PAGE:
It may be that Clinton's last and best hope is that the very radicalism of
the Republicans' antigovernment agenda and the prospects of its coming to
fruition will backfire. As Clinton becomes all that stands in the way of realizing that agenda, he has voiced newfound passion in opposition to it. As he
has done so, his approval also has begun to rise and, thus, so have his electoral prospects for 1996. Should the Republican juggernaut be slowed or
halted, however, the likely winner will be James Madison and not Bill Clinton. The tyranny of faction will have been prevented, along with the prospect of coherent action, however wrong- or clear-headed that may be.
I am grateful for the hospitality and support provided by the Centre for European Studies, Nuffield College, Oxford University, allowing me to complete this rather non-European project.
Richard Rose, "Evaluating Presidents," in Researching the Presidency: Vital Questions, New Approaches, ed.
George C. Edwards III,
John H. Kessel, and Bert A. Rockman ( Pittsburgh: University of Pittsburgh Press, 1993), 453-84.
Richard Neustadt, Presidential Power ( New York: Wiley, 1959). This book
is now in its fifth edition, the most recent version published in 1990 as Presidential
Power and the Modern Presidents: The Politics of Leadership from Roosevelt to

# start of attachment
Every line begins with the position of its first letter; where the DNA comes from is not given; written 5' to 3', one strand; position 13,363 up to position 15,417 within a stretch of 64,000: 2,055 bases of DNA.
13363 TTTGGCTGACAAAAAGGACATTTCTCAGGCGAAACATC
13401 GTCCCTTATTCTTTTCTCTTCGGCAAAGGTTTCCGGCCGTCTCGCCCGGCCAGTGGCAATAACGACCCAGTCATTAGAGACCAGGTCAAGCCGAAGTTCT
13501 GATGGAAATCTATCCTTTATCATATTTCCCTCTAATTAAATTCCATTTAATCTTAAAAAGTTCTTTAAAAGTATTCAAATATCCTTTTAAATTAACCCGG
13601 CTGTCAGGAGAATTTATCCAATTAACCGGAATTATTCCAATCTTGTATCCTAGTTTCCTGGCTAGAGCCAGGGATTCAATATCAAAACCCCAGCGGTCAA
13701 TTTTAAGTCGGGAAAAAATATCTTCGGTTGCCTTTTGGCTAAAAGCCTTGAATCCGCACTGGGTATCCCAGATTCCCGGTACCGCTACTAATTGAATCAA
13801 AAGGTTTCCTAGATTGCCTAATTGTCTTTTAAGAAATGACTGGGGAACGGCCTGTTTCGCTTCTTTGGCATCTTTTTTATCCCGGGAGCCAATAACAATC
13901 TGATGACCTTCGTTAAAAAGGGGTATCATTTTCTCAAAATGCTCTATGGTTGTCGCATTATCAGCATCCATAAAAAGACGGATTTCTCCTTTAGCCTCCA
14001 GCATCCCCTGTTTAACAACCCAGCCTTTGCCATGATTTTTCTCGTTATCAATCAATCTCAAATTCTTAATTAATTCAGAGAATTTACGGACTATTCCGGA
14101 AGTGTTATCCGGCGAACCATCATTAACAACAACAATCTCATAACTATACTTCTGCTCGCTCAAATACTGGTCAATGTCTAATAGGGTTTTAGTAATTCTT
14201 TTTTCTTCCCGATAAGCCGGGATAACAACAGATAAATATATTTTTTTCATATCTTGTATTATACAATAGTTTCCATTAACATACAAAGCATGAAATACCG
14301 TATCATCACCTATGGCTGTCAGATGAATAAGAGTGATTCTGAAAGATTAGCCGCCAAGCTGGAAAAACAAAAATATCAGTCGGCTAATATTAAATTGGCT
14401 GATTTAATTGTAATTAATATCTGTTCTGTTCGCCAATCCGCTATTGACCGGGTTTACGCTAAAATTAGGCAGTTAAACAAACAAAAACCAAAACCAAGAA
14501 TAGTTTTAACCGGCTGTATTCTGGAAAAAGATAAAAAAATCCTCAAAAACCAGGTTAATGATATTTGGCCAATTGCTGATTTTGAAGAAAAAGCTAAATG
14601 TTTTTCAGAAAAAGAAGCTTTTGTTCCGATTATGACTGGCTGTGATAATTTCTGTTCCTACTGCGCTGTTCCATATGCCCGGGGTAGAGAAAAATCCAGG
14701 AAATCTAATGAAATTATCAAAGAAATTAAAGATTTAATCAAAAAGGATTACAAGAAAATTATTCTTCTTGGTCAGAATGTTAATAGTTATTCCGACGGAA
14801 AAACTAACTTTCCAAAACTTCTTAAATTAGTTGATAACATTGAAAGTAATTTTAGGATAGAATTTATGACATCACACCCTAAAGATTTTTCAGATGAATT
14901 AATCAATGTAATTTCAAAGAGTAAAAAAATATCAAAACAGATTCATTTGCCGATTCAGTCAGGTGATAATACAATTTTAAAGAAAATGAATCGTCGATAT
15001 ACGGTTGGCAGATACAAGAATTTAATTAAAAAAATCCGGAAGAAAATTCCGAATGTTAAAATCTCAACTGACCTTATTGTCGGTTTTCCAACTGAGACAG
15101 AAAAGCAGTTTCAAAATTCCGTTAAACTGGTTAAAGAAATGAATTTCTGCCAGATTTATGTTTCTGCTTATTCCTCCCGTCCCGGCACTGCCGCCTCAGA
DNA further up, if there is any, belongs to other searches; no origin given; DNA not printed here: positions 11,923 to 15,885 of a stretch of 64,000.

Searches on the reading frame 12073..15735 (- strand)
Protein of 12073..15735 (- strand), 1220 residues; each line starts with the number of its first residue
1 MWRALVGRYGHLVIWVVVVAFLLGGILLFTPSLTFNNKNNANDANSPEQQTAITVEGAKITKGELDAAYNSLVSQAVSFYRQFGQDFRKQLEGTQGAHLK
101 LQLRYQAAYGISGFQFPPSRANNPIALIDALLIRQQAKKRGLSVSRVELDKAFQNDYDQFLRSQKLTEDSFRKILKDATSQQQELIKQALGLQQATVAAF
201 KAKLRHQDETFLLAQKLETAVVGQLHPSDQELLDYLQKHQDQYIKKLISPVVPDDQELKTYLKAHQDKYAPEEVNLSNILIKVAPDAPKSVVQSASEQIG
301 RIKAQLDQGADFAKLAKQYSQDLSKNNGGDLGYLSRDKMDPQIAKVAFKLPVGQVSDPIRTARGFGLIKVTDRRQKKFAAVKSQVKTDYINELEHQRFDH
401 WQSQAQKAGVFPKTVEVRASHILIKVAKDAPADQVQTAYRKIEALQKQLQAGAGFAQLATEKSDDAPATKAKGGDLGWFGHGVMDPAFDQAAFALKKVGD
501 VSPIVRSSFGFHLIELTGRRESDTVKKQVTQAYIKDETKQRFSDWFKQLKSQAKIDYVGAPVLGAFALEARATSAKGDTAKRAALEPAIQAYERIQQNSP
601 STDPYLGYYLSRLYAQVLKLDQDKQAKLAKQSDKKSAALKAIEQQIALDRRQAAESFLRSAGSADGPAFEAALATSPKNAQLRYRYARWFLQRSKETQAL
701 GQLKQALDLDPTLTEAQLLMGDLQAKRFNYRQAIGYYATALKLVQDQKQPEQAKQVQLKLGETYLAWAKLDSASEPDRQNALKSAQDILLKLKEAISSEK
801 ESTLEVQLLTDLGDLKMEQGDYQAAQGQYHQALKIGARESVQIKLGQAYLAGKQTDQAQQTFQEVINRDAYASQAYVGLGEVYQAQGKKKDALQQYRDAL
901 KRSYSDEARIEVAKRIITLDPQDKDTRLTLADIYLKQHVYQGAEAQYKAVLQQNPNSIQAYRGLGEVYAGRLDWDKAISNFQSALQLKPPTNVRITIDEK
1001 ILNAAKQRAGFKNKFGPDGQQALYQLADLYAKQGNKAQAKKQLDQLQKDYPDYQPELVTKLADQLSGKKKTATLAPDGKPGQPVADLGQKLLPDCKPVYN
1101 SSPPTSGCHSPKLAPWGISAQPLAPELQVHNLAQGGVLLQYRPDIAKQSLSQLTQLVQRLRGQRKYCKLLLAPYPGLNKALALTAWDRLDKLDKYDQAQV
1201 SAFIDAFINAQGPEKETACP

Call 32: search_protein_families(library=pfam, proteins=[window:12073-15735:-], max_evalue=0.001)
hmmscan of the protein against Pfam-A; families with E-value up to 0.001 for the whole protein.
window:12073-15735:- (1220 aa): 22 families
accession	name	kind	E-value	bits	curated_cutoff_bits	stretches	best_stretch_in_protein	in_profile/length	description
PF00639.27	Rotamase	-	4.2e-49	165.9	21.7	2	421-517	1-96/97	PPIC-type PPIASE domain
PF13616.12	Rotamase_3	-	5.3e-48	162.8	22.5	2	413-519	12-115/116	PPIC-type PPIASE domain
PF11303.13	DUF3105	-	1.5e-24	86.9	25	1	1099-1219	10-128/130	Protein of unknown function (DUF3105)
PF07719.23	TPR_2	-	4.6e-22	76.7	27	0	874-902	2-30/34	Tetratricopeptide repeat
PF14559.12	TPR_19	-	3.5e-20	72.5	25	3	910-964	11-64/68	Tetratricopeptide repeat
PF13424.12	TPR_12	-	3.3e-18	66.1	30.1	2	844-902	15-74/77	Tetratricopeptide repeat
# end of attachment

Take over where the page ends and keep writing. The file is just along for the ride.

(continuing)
Reagan ( New York: Free Press, 1990).
See, for example,
David Braybrooke and
Charles Lindblom, A Strategy of
Decision ( New York: Free Press, 1963).
On the matter of institutionalizing norms, see James G. March and
, Rediscovering Institutions: The Organizational Basis of Politics ( New
York: Free Press, 1989); and Robert Axelrod, "An Evolutionary Approach to
Norms," American Political Science Review 80 ( December 1986): 1095-1111.
The language of adaptive social processes may thus replace that of leadership because the emphasis is on the capacity to produce successful change as a result of
norms based on reciprocal relationships. From this standpoint, reciprocity is
wholly consistent with republican institutions but inconsistent with the logics
either of command or of populist democracy. Despite the powerful emphasis by
the American constitutional Framers on precisely the logic of reciprocity, current
American trends often favor the paradoxical combination of populist democracy
and forceful leadership.
Technically, this may be thought of as a repeated sequential equilibrium
game. See Robert W. Axelrod, "The Emergence of Cooperation among Egoists," American Political Science Review 75 ( June 1981): 306-18.
See Charles O. Jones, The Presidency in a Separated System ( Washington,
D.C.: Brookings Institution, 1994); and Charles O. Jones, Separate But Equal
Branches: Congress and the Presidency (Chatham, N.J.: Chatham House, 1995).
See, for example, Robert A. Dahl, A Preface to Democratic Theory ( Chi